Design has basically become a matter of course. Even today, differentation can only be done via especially refined usability, like well thought-out micro interactions. This trend will become redundant as well, once conversational interfaces are the standard.

An intermediate step would be automated design, as shown by The Grid, or the recently presented Wix ADI. We hand over content to the system, and it creates a visual representation of them. This already works quite well.

Automated designs could be the service that remains in the long run. After all, it doesn’t make sense for every website to be run in a conversational way, and the effort is not even worth it for plenty of providers.

Words Have Always Been, and Will Always be Indispensable

He who writes, remains. My grandma used to ram this down my throat during my elementary school years. I didn’t actually think that she would turn out to be a visionary. However, it’s a fact that words, and words exclusively, are what will shape the future of interfaces, without any accessories.

Firstly, it will be about how well the input can be intrepreted. Secondly, modern interfaces will also have to be rated by their output. If you want an impression of that, simply ask Siri to do any complex task, and then ask the Google Assistant to do the same. They are worlds apart. A lot has to happen here, in order to get to acceptable results, worthy of the name conversational interface. Surprisingly, the older Siri is not who’s currently winning the race.

But let’s not limit ourselves to computers and smartphones. Soon enough, we’ll be able to interact with a lot more devices. Visual means will not be able to keep up with the progress. Speech works anywhere.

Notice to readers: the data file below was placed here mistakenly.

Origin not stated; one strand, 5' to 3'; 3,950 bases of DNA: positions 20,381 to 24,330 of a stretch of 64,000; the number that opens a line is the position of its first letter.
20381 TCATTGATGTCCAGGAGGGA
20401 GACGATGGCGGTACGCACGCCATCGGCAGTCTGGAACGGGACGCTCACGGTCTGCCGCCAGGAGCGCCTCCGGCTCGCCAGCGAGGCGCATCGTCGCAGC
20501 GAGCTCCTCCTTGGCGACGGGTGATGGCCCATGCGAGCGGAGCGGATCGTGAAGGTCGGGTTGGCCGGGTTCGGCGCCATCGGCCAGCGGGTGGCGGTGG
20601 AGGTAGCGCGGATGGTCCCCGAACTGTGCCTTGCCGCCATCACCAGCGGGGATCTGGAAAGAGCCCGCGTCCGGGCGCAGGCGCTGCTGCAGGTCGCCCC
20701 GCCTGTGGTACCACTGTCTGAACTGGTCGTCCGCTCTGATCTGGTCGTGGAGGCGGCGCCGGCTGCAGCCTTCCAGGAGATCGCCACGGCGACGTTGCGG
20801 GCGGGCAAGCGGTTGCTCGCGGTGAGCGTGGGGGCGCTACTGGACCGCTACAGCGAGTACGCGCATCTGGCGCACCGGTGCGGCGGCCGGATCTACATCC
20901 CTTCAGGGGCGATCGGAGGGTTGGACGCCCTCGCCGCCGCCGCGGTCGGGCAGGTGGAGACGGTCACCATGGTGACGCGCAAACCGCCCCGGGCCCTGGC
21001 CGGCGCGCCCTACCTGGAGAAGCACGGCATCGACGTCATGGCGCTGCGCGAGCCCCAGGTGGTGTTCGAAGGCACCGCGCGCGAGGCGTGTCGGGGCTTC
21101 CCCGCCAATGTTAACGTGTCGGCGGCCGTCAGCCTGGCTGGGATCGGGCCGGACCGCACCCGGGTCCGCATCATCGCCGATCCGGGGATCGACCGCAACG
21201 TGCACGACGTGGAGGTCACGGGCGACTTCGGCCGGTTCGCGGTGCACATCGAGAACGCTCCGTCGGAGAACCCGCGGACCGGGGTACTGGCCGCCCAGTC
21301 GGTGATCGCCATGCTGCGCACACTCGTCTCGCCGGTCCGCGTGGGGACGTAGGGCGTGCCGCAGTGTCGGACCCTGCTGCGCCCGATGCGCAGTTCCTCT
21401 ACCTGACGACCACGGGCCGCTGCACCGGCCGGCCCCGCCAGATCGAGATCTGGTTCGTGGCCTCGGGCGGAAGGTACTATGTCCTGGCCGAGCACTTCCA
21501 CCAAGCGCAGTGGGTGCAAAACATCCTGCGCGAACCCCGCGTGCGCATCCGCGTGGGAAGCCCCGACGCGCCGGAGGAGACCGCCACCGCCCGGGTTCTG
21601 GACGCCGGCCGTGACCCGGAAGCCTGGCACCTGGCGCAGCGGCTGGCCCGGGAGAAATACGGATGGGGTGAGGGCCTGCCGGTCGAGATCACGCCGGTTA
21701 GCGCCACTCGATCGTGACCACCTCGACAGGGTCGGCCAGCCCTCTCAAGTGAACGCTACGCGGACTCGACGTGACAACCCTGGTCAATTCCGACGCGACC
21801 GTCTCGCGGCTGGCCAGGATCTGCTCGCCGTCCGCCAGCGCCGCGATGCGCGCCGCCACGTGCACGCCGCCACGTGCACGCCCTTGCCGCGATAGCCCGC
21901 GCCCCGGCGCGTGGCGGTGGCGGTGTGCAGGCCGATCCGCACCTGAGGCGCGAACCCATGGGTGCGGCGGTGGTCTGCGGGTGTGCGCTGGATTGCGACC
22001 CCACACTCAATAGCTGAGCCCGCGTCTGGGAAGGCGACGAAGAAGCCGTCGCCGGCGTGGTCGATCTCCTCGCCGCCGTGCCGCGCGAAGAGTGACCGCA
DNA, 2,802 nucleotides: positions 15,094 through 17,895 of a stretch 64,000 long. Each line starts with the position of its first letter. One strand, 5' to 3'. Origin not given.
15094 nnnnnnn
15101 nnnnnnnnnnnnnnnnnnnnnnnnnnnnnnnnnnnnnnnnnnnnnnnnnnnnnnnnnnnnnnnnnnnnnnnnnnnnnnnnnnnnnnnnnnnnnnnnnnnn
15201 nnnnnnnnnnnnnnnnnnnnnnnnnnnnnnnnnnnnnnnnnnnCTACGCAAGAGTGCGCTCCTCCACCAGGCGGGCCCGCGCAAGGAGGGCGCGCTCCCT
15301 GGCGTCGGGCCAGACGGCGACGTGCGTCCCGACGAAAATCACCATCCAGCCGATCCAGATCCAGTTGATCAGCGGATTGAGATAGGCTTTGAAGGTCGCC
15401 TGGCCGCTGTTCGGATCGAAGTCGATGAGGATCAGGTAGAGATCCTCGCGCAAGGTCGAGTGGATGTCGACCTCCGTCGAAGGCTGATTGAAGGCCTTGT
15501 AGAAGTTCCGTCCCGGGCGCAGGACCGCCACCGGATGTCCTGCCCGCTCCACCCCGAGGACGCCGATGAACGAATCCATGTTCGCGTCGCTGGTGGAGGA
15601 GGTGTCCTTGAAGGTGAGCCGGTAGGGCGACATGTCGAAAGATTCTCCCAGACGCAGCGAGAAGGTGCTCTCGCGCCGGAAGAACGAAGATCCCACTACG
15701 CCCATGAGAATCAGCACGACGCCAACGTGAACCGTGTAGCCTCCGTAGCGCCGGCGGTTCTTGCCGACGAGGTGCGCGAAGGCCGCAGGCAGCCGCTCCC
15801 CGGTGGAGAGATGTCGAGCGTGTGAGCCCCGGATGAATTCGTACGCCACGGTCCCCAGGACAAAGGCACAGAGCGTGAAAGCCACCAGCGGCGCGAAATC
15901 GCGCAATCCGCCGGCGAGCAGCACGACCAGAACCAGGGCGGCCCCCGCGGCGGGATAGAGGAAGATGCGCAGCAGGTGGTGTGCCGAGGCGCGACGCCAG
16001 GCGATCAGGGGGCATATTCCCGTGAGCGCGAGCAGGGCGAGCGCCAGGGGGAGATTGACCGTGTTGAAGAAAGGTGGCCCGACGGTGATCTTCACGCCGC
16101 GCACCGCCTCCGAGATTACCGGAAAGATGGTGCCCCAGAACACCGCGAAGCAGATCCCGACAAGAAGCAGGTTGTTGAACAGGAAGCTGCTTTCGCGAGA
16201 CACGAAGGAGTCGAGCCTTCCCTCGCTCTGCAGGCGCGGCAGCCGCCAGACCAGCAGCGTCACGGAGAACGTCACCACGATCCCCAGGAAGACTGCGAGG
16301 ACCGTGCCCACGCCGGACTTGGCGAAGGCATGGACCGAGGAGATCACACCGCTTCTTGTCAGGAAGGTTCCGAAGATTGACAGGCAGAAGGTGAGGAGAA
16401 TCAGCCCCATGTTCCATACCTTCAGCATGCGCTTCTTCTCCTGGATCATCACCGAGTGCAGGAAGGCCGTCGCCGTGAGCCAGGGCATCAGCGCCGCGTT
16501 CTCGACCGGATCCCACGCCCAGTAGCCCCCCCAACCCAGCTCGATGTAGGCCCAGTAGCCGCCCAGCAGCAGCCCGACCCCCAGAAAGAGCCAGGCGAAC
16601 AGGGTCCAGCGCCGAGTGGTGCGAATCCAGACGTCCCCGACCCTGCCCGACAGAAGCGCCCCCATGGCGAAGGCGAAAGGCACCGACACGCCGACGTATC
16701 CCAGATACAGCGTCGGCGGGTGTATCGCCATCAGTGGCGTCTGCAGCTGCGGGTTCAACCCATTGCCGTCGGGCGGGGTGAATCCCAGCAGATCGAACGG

Prepare For the Future Now

We have not yet reached the point where you have to provide voice control design. You can make a lot of mistakes here, too. And we won’t get around designers then either.

Nonetheless, you should prepare yourself for the upcoming challenges. For one, you’ll have to learn how to write. Don’t worry, this simply takes a lot of practice. You should know that your intelligence is not the problem, as visual design can’t be done without a brain either.

Don’t start your next design without having the content. Stay away from the creation of visual templates. Construct the visual design based on the content you want to communicate. This will change your mindset step by step, turning it into: nothing works without content. Instead of: I’ll just start with the looks.

I’d guess that we’ll have about ten years to prepare for the shift. Within these ten years, we’ll have to at least integrate speech technology more and more often. But, what are ten years?

Dieter Petereit

Dieter Petereit is a veteran of the web with over 25 years of experience in the world of IT. As soon as Netscape became available he started to do what already at that time was called web design and has carried on ever since. Two decades ago he started writing for several online publications, some well, some lesser known. You can meet him over on Google+.